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Research among the Bushmen of the Kalahari has found sitting around a campfire at night enables conversations, storytelling, and social bonding that rarely happens during daylight.
Study author Dr Polly Wiessner, professor of anthropology at the University of Utah , analysed the content of 174 recorded or documented day and nighttime conversations among the Bushmen, as well as 68 other translated texts.
“I found this really fascinating difference between conversations by firelight and conversations in the day,” says Wiessner, whose research is published this week inProceedings of the National Academy of Sciences.
While daytime talk tended to focus on economic matters and gossip, at night around the campfire, the conversation shifted away from the day-to-day tensions and towards singing, dancing, religious ceremonies and storytelling, and chat about common acquaintances.
While evolutionary study of the impact of fire has long focused on the physiological changes associated with cooking of food, Wiessner was more interested in its social impact.
“The day is productive time for hunting and gathering and the firelight changed our circadian rhythm, so we stayed awake much longer and it gave a whole new time and space, and it was a time when no work could be done,” she says.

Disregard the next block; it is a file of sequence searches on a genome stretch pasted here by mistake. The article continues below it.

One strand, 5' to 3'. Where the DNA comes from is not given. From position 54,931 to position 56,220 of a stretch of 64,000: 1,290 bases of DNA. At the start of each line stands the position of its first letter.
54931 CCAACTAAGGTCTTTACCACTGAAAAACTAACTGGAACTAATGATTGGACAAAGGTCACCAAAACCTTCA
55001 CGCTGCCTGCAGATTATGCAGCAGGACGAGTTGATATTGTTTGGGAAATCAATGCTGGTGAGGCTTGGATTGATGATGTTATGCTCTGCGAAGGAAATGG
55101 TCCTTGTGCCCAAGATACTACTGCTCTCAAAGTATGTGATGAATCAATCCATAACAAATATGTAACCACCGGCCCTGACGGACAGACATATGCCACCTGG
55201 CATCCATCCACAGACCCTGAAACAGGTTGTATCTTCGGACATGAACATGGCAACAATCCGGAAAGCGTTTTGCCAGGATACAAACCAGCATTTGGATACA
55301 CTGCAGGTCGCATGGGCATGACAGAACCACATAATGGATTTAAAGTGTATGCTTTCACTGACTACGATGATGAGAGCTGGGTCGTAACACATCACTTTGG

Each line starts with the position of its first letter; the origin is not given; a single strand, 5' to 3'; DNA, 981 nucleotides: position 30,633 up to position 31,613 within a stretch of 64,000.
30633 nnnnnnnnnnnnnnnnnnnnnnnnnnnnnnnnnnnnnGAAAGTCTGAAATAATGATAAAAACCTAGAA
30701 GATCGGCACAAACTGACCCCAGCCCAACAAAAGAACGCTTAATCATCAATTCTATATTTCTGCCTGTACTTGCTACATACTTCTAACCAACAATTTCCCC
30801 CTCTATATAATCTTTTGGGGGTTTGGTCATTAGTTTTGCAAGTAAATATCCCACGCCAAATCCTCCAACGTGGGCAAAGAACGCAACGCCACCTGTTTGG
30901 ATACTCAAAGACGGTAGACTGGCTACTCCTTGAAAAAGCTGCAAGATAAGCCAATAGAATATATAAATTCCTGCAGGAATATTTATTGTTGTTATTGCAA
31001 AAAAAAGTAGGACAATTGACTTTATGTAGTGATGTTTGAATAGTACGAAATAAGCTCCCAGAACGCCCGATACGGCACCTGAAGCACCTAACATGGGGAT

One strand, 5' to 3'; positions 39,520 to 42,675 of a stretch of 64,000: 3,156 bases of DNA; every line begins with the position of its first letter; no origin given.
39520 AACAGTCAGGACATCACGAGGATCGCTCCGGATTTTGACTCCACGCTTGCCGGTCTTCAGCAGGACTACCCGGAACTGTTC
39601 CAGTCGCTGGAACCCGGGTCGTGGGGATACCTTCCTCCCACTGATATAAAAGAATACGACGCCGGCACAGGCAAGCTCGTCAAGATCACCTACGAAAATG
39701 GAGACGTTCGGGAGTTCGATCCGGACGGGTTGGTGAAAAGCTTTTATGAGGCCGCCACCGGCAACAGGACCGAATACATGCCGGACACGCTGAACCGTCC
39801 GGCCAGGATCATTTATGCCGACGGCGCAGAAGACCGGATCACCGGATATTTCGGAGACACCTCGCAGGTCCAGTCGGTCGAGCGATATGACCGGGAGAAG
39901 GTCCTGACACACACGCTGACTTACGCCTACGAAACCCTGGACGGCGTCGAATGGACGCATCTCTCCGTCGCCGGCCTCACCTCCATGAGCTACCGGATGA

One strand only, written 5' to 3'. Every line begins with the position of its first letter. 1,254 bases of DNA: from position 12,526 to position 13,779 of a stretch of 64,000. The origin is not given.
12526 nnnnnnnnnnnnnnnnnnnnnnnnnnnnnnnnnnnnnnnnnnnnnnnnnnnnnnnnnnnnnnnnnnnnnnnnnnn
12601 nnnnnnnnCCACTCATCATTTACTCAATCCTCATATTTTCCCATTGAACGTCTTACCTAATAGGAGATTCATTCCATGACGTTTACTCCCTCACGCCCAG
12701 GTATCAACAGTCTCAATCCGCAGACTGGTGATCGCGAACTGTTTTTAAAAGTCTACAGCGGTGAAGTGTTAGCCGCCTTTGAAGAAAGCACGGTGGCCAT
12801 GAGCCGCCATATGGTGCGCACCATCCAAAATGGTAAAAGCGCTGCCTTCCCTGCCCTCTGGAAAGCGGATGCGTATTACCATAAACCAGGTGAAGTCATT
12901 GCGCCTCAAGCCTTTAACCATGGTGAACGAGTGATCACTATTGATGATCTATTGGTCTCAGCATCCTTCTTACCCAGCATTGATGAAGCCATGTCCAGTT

“I think it had an impact on our cognitive evolution; the stories are told in wonderful language, perhaps increasing linguistic skills and the imagination . . . when you’re out in the dark by a fire, so many of the stimuli are shut out and your imagination then takes off.”
The conversations also seem to serve an important social function, with discussion of far-flung acquaintances both alive and dead, that can serve to reinforce that broader social network, says Wiessner.
“A bushman with widespread networks, they see this as their broader community but actually these aren’t contiguous in space and sometimes even include people you don’t know very well.”
Impact of artificial light
The development of artificial lighting may have pushed the campfire out of our lives, but Wiessner says we still sometimes try to recreate that atmosphere.
“Even in our society, we love our fireplaces, in our restaurants we have candlelight, we often do a lot to change our environment to bring about the mood that stimulates intimacy, bonding, and imagination.”
However the development of artificial lighting and computers also means that those night-time hours when, in the past we would have been engaged in social bonding, we now often see those hours as an extension of daylight work time.
“For many people now artificial light has turned what were social hours into really productive hours,” says Wiessner.
“We sit there at the computer, we write, we feel we can continue to get work done, and we don’t get the social work done, we don’t spend nearly as much time with people, so the question is, when artificial light turns social time into productive time, what happens?”